“Run [them] over, destroy,
annihilate, blow them up;
Don’t let the Zionist live long
O Al-Aqsa, we’re your defenders
O son of Jerusalem, cry ‘Allah is great!’”
“Wait for them at the intersection
Let the settler drown in red blood
Those quotes are from Palestinian Media Watch’s translation of a song that is now a big hit among Palestinians. PMW notes that:
One video version of the song “Run over [the settler]!” by singers Muhammad Abu Al-Kayed and Anas Jaradat has more than 385,000 viewings on the “Quds News Network” Facebook page. On one of the singers’ YouTube channel the song has more than 71,000 viewings.
What has evoked this enthusiasm is a spate of murderous Palestinian attacks on Israelis over the past few weeks. The fatalities have been a three-month-old Israeli girl and a 22-year-old Ecuadorian woman, both killed in a car-ramming attack in Jerusalem; a 38-year-old Israeli Druze border patrol captain killed in another car-ramming attack in Jerusalem; a 20-year-old off-duty Israeli soldier stabbed to death in Tel Aviv on Monday; and a 26-year-old Israeli woman stabbed to death beside a Judea community that same day.
Clearly, the Palestinians celebrating these attacks are not concerned about age or gender, security-force vs. civilian status, location (“East Jerusalem,” the “West Bank,” and Tel Aviv are all fine), or even whether the victims are Jewish or Israeli. They also are not devotees of a “two-state solution” with “two states living side by side in peace and security.”
Palestinian-affairs analyst Khaled Abu Toameh notes that:
The most popular [current Palestinian social-media] campaign is entitled Daes, which translates into “run over” in Arabic. Daes is also a reference to Daesh, the Arabic acronym for ISIS. The online campaigns feature cartoons that encourage Palestinians to use their vehicles to kill Israelis.
All sources agree that this wave of violence, which also includes rioting in Jerusalem, the West Bank, and in Israeli Arab towns within Israel proper, is being incited by the Palestinian terrorist organizations Hamas and Islamic Jihad. Some sources also say external terrorist organizations like the Muslim Brotherhood—and ISIS—have had a hand in organizing or inciting the violence.
A major role is also being played, however, by Mahmoud Abbas, chairman of the Palestinian Authority and Israel’s alleged peace partner, and his Fatah movement.
With Jerusalem’s Al-Aqsa Mosque in Jerusalem serving as a flashpoint of the incitement, as Palestinians are whipped up by the entirely libelous claim that Israel is planning to destroy it, on October 18 Abbas declared that Israelis “must be barred from entering the [mosque] compound by any means. This is our Aqsa…and they have no right to enter it and desecrate it.”
On October 29 in Jerusalem a Palestinian named Mutaz Hijazi, who may well have internalized the message of “by any means,” attempted to assassinate Yehuda Glick, an advocate of Jewish prayer on the Temple Mount—where Al-Aqsa is located, and which is also the site of the ancient Jewish First Temple and Second Temple. The Mount is the most sacred place on earth for Jews, and has a lower degree of sacrality for Muslims.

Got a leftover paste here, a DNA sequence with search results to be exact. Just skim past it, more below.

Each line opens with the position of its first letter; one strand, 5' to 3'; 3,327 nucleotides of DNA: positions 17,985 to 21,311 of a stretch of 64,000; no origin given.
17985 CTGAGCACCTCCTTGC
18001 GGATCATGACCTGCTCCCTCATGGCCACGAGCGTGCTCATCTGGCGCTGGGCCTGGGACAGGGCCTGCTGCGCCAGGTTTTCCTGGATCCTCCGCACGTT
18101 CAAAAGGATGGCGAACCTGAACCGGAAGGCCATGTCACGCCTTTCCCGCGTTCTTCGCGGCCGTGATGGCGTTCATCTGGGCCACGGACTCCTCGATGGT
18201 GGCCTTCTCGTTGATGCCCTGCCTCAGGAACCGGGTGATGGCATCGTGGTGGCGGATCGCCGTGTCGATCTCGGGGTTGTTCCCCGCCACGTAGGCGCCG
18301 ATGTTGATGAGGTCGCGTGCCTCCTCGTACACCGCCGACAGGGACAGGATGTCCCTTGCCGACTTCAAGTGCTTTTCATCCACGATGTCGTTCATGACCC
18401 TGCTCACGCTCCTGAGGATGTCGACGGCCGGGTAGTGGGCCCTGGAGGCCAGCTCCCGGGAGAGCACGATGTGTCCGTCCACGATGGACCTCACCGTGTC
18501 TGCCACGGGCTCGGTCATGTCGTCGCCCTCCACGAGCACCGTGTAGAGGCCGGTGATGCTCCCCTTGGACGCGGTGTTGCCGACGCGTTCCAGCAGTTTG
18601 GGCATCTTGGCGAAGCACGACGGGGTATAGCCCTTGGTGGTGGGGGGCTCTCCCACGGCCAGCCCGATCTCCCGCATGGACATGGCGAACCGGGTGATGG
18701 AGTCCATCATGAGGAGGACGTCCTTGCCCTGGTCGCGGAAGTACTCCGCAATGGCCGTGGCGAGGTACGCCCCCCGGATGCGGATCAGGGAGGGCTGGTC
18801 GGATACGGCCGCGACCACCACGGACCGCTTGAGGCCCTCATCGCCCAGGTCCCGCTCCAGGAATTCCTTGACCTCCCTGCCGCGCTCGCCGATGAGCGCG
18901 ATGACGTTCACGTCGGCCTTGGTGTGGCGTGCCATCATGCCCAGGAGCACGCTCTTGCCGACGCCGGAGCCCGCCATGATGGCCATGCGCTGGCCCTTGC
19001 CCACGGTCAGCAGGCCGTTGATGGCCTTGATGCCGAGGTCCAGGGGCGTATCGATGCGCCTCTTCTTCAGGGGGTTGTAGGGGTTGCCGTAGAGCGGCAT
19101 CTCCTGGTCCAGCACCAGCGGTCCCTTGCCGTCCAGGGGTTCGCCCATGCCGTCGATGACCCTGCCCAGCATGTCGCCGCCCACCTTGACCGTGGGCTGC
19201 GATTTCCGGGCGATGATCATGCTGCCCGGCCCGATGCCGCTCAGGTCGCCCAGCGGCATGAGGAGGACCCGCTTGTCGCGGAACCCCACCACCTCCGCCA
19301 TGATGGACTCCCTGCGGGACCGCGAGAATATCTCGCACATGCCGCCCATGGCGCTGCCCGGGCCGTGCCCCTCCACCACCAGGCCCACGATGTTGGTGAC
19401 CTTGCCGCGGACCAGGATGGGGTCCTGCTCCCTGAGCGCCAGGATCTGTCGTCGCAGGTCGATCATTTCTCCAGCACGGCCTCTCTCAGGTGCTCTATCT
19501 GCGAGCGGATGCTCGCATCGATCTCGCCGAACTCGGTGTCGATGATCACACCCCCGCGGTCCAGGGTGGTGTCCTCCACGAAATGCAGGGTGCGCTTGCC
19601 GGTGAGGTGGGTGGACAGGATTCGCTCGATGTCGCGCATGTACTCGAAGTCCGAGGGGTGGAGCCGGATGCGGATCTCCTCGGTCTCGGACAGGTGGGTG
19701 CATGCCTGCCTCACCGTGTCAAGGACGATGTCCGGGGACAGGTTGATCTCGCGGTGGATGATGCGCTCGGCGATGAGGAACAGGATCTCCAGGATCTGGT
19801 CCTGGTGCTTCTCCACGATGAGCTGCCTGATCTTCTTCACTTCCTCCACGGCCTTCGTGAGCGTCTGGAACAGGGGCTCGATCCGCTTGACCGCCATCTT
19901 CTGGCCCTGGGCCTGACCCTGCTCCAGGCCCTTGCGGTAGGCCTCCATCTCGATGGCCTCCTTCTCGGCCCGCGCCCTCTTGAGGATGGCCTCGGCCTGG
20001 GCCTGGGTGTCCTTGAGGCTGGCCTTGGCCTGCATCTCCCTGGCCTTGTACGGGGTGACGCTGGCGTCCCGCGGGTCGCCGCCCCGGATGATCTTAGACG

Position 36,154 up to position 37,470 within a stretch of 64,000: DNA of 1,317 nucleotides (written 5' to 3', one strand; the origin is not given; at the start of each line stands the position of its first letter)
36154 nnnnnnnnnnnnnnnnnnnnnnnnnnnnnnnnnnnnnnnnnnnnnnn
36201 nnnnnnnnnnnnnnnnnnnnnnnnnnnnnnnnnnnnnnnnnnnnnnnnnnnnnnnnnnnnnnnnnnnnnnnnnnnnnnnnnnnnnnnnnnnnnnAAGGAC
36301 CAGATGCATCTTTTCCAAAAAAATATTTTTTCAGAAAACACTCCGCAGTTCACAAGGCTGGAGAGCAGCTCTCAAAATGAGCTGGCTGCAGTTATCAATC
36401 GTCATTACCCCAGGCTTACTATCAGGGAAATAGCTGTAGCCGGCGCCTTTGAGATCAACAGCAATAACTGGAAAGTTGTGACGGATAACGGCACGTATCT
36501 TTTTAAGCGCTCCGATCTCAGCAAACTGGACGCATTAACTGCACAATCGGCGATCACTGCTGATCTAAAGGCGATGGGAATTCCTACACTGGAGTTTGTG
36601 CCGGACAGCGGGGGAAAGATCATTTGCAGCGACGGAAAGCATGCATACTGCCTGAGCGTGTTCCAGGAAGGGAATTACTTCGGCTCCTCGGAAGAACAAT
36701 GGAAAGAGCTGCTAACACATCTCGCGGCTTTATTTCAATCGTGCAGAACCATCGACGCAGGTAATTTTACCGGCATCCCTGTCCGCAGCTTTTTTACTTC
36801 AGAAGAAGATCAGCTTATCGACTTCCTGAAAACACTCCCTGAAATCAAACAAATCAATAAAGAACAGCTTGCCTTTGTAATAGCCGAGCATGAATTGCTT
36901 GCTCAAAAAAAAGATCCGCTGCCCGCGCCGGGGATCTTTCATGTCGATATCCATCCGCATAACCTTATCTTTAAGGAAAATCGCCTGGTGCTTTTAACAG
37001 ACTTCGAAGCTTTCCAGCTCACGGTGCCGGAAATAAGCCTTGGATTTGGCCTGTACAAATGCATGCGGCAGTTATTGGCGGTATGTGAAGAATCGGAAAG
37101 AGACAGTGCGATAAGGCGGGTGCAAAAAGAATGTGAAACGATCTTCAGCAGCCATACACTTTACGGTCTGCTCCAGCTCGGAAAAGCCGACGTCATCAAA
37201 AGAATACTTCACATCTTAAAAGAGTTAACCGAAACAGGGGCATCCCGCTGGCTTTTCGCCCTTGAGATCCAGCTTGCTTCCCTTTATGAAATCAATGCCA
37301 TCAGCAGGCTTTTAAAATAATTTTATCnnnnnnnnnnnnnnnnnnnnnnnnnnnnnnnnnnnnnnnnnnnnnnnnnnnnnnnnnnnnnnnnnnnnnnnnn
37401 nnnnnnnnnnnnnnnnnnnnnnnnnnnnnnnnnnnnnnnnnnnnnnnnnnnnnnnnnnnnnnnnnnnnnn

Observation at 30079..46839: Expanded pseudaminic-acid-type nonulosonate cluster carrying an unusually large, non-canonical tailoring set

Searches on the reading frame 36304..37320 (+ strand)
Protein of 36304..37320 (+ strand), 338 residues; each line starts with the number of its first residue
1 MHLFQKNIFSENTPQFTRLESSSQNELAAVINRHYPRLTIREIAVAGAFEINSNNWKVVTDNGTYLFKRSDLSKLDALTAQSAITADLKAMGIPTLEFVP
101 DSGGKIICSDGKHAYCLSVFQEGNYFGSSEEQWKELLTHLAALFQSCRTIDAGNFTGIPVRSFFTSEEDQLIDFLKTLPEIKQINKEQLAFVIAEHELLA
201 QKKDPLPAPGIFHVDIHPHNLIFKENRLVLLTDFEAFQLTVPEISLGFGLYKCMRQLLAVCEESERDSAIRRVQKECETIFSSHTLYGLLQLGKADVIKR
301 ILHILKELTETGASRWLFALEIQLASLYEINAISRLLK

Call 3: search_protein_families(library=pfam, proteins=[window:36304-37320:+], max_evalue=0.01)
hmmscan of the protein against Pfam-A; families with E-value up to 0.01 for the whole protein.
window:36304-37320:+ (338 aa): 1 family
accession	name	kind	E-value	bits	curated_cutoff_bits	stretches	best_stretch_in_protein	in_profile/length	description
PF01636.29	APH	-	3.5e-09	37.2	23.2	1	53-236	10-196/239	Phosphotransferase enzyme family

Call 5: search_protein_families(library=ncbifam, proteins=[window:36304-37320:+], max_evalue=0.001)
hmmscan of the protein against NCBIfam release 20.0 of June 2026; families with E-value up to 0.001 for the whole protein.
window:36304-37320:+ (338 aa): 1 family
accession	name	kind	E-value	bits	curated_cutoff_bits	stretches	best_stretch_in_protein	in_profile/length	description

Hijazi was quickly found and killed by Israeli security forces. Abbas responded by promptly writing to his widow:
With anger, we have received the news of the vicious assassination crime committed by the terrorists of the Israeli occupation army against [your] son Mu’taz Ibrahim Khalil Hijazi, who will go to heaven as a martyr defending the rights of our people and its holy places.
Hijazi, it should be stressed, shot Glick, a civilian, at pointblank range. Fortunately Glick now appears to be recovering in hospital.
The assassin’s admirer, Mahmoud Abbas, is the same Mahmoud Abbas about whom President Barack Obama said last March:
I think nobody would dispute that whatever disagreements you may have with him, he has proven himself to be somebody who has been committed to nonviolence and diplomatic efforts to resolve this issue.
That was in an interview where Obama, of course, portrayed Israeli prime minister Binyamin Netanyahu as the recalcitrant party who needs to “seize the moment” and make peace.
Palestinian anti-Jewish terror has been rising and falling in waves over the course of a century. After years of relative quiet, this latest wave is clearly propelled by the current regional atmosphere of extreme Islamist brutality.
With Muslim Arabs of different sects committing atrocities against each other, and savagely attacking non-Muslim or non-Arab Kurds, Yazidis, Christians, and others, it should come as no surprise that the Jews of Israel are also under attack.
Israel will deal with the problem and eventually quell the violence as it has before. Israel, though, is the only target of the Middle Eastern aggression that is dogmatically demanded to “make peace” with a community that views it as having no right to live.
A more rational approach would acknowledge Israel’s identity as an island of light in the region and stop equating it with the side that goes on producing car-rammers, shooters, and stabbers despite all efforts.